- Waste that does not endanger the quality of any surface water or groundwater by its total leachability, pollutant content and the ecotoxicity of its leachate
As C&D debris is received, operators need to understand its makeup and level of suitability to process. When doing so, consider the types of C&D debris you are permitted to process. This can be made easier by investing in on-site feed material testing, including:
- Asbestos quantification testing
- Heavy metal and hydrocarbons testing
- Waste Acceptance Criteria (WAC) testing for analyzing the leaching ability of contaminants
Understand how your recycling system will respond when processing various types of C&D debris and build in the required processing capability and flexibility to make system adjustments based on material.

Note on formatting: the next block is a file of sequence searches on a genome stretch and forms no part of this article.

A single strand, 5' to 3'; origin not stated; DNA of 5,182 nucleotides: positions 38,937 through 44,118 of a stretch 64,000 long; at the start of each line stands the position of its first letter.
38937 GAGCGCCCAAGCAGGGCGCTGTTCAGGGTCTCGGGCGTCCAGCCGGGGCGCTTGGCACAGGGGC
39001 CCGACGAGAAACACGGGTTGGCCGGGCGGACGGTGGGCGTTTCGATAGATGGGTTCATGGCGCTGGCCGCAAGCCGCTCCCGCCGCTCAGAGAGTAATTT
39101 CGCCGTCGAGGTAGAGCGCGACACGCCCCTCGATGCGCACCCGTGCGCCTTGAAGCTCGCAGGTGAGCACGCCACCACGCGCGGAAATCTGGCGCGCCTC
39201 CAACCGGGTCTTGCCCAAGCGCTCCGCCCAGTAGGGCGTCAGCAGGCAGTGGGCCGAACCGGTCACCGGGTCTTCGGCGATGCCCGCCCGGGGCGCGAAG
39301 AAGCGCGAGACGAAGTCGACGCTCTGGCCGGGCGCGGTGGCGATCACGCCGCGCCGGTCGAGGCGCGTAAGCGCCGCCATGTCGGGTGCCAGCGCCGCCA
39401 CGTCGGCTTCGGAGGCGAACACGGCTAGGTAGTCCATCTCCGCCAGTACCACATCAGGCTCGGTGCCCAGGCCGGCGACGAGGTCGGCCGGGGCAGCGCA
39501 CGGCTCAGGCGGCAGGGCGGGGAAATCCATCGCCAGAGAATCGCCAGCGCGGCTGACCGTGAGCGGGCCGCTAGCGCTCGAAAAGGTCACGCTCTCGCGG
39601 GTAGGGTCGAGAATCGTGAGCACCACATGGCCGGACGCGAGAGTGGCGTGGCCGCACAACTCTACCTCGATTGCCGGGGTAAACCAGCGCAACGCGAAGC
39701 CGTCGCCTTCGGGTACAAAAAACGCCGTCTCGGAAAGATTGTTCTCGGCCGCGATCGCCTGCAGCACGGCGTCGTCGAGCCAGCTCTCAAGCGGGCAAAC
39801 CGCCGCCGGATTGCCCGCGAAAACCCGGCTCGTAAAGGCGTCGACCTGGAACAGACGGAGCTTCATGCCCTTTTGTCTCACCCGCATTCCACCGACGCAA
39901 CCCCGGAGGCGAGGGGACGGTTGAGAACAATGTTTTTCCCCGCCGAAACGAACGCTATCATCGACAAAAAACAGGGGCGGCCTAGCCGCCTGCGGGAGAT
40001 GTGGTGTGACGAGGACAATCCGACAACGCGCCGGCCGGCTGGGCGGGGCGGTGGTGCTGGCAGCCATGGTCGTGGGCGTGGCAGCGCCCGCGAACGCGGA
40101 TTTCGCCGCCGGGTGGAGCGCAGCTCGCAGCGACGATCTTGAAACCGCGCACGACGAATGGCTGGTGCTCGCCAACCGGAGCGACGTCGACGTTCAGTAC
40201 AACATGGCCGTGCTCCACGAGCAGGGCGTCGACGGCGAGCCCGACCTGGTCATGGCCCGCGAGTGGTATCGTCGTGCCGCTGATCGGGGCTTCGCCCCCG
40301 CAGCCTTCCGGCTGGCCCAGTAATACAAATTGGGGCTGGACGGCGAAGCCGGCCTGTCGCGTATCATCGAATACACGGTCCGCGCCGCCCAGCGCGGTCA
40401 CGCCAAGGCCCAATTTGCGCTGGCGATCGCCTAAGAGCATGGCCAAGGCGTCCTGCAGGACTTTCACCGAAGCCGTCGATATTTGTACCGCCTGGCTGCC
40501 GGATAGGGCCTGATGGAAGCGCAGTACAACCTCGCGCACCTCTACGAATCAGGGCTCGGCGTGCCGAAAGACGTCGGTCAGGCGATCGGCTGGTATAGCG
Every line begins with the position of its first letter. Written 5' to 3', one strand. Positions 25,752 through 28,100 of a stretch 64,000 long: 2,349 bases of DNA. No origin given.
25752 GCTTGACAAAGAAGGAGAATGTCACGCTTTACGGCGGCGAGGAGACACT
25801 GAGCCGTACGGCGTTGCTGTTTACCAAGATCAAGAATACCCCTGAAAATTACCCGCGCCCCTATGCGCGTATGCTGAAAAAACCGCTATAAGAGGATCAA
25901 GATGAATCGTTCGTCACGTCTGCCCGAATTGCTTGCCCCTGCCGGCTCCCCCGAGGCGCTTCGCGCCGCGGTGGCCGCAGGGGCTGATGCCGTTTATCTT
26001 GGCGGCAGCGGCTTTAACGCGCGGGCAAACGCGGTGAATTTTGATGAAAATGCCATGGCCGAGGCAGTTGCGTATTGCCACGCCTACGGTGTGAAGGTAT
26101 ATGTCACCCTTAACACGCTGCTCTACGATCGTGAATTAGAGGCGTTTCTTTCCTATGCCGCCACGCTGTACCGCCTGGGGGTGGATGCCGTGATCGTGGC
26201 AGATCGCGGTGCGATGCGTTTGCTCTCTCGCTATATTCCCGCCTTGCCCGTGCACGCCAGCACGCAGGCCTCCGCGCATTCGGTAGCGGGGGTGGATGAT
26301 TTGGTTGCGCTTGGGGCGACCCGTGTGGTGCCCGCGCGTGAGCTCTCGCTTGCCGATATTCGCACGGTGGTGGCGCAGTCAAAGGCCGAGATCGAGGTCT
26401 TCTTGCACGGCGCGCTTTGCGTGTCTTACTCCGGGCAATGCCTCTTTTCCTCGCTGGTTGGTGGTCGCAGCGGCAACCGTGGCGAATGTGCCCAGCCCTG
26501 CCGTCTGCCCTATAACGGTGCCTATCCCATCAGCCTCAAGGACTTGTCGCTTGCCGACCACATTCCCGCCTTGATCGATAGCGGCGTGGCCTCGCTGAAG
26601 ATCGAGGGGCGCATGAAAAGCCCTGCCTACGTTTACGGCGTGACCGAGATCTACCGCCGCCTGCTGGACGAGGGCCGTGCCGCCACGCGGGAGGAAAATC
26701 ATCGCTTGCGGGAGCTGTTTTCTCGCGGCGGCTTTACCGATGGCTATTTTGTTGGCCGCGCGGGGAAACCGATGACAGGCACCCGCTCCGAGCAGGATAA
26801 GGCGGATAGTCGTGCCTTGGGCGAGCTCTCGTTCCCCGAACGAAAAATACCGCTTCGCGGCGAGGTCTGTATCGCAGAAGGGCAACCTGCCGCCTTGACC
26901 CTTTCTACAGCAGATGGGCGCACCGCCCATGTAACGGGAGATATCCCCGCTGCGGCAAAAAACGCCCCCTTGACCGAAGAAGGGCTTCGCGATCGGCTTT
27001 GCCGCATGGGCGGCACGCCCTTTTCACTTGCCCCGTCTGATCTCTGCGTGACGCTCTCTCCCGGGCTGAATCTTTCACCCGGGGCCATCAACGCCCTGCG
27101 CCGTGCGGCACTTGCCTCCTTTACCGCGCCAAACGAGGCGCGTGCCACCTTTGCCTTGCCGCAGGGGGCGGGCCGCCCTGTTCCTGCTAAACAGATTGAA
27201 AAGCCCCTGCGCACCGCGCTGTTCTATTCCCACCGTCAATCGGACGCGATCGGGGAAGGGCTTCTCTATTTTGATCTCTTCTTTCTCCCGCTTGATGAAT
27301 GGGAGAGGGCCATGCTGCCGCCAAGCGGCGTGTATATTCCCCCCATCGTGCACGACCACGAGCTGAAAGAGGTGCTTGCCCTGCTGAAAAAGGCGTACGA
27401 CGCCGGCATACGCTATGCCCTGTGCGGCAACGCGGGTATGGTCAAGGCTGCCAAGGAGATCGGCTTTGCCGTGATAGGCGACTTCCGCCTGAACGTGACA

As C&D debris can be snagged with irregular-shaped steel rebar, it’s advantageous to:
- Minimize change in direction of material flow
- Carefully design transfer points
- Include multiple stages of metal removal
- Be thoughtful in choice of belt cleaners for conveyors
- Design in sufficient room around equipment for housekeeping
Regular sampling of finished products is beneficial for maximizing yield and quality control. This can be achieved with automated sampling systems.
When designing a C&D recycling plant, invest in an equipment supplier who:
- Creates a solution with your goals in mind
- Uses a conservative approach toward defining performance ratings
- Provides ability to monitor, adjust, troubleshoot and maintain operations safely
- Provides ongoing support through the lifetime of your operation
With significant infrastructure spending, increased mandates surrounding carbon emissions and an upward trend in sustainability efforts, there is growing demand for recycled aggregate. Although there are perceptions and challenges to overcome, recycled aggregate offers great rewards for suppliers, customers and the environment.